As I said at the beginning, this problem is a special case of the knapsack problem in which the values of the items are the same as their weight. This means that we can use the classic dynamic programming algorithm for knapsack to solve it. The algorithm works by calculating the most profitable knapsack for each capacity up to the target capacity.

Here is an implementation of the algorithm:

struct knapsack {
    unsigned int profit;
    struct knapsack *prev;
};
typedef struct knapsack knapsack;

/* Find the minimum weight item with this profit */
int min_weight_item(unsigned int profit, const unsigned int *weights, const unsigned int *profits,
        size_t len)
{
    int item = -1;
    unsigned int i;
    for (i = 0; i < len; i++) {
        if (profits[i] == profit) {
            if (item == -1 || weights[i] < weights[item]) {
                item = i;
            }
        }
    }
    return item;
}

unsigned int unbounded_knapsack(unsigned int capacity, unsigned int *weights, 
       unsigned int *profits, unsigned int *counts, size_t len)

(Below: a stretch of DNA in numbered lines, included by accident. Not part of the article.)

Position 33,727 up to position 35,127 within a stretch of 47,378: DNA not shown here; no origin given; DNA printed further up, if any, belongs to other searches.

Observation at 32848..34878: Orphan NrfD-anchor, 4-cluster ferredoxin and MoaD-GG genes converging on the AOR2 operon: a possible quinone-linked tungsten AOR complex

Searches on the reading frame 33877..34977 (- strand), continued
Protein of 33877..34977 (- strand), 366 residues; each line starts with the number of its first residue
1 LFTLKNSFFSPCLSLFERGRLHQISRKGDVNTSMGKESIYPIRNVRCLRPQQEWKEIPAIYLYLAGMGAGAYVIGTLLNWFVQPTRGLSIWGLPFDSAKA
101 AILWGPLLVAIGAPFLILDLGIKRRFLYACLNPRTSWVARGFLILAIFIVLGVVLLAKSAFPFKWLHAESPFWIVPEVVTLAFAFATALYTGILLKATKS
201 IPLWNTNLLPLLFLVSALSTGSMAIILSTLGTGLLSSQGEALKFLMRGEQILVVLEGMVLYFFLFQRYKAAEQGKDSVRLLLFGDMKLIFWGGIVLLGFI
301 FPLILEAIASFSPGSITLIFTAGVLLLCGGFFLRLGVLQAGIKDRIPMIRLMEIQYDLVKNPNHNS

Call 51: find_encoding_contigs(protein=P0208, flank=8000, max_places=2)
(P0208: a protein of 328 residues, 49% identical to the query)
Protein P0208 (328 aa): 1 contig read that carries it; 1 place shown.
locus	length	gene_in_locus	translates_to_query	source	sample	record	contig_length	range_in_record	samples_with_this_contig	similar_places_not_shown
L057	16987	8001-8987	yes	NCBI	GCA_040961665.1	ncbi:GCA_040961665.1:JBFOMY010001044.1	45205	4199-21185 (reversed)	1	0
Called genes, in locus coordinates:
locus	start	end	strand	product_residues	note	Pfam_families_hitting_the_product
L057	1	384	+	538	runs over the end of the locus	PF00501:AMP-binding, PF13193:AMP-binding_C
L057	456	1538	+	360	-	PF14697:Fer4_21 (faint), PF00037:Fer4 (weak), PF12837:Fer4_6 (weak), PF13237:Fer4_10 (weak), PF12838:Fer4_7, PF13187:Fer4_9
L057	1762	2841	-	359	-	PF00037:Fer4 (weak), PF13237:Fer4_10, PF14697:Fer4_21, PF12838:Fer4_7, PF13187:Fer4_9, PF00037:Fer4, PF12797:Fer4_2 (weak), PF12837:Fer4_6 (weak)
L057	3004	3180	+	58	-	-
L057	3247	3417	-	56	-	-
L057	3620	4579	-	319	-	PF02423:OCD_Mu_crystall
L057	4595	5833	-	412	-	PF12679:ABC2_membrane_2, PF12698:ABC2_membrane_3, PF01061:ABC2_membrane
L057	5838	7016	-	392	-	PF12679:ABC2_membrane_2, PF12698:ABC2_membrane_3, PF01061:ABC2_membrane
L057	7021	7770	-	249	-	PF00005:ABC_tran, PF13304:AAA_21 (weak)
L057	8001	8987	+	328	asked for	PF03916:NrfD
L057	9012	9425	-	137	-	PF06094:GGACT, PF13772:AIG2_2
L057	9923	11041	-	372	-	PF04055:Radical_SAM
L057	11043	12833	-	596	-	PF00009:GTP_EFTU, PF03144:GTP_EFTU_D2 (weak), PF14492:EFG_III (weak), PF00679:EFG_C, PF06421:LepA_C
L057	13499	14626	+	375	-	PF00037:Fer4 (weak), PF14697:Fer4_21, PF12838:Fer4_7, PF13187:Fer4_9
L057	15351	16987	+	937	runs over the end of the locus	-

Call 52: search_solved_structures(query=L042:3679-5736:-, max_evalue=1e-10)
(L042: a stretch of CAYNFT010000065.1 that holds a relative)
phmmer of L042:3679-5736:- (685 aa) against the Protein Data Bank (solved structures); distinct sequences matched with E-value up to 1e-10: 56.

{
    knapsack *z = malloc((capacity + 1) * sizeof(knapsack));
    unsigned int c, i;
    unsigned int solution, profit;
    z[0].profit = 0;
    z[0].prev = NULL;
    knapsack *current;
    /* Fill in the array */
    for (c = 1; c <= capacity; c++) {
        z.profit = z.profit;
        z.prev = &(z);
        for (i = 0; i < len; i++) {
            if (weights[i] <= c) {
                knapsack *prev = z + (c - weights[i]);
                if (prev->profit + profits[i] > z.profit) {
                    z.profit = prev->profit + profits[i];
                    z.prev = prev;
                }
            }
        }
    }
    /* Read back the best solution */
    for (profit = z[capacity].profit, current = z[capacity].prev;
            current != NULL;
            profit = current->profit, current = current->prev) {
        counts[min_weight_item(profit - current->profit, weights, profits, len)]++;
        
    }
    solution = z[capacity].profit;
    free(z);
    return solution;
}

We just need to use this algorithm and pass the prices of the menu items for both weights and profits:

int main(void)
{
    unsigned int values[] = {215, 275, 335, 355, 420, 580};
    const size_t len = sizeof(values) / sizeof(values[0]);
    unsigned int counts[6] = {0};
    const unsigned int target = 1505;
    unbounded_knapsack(target, values, values, counts, len);
    order_print(counts, len);
    return 0;
}

This produces one of the solutions:

MIXED FRUIT (x7)

We could modify the algorithm to produce all of them.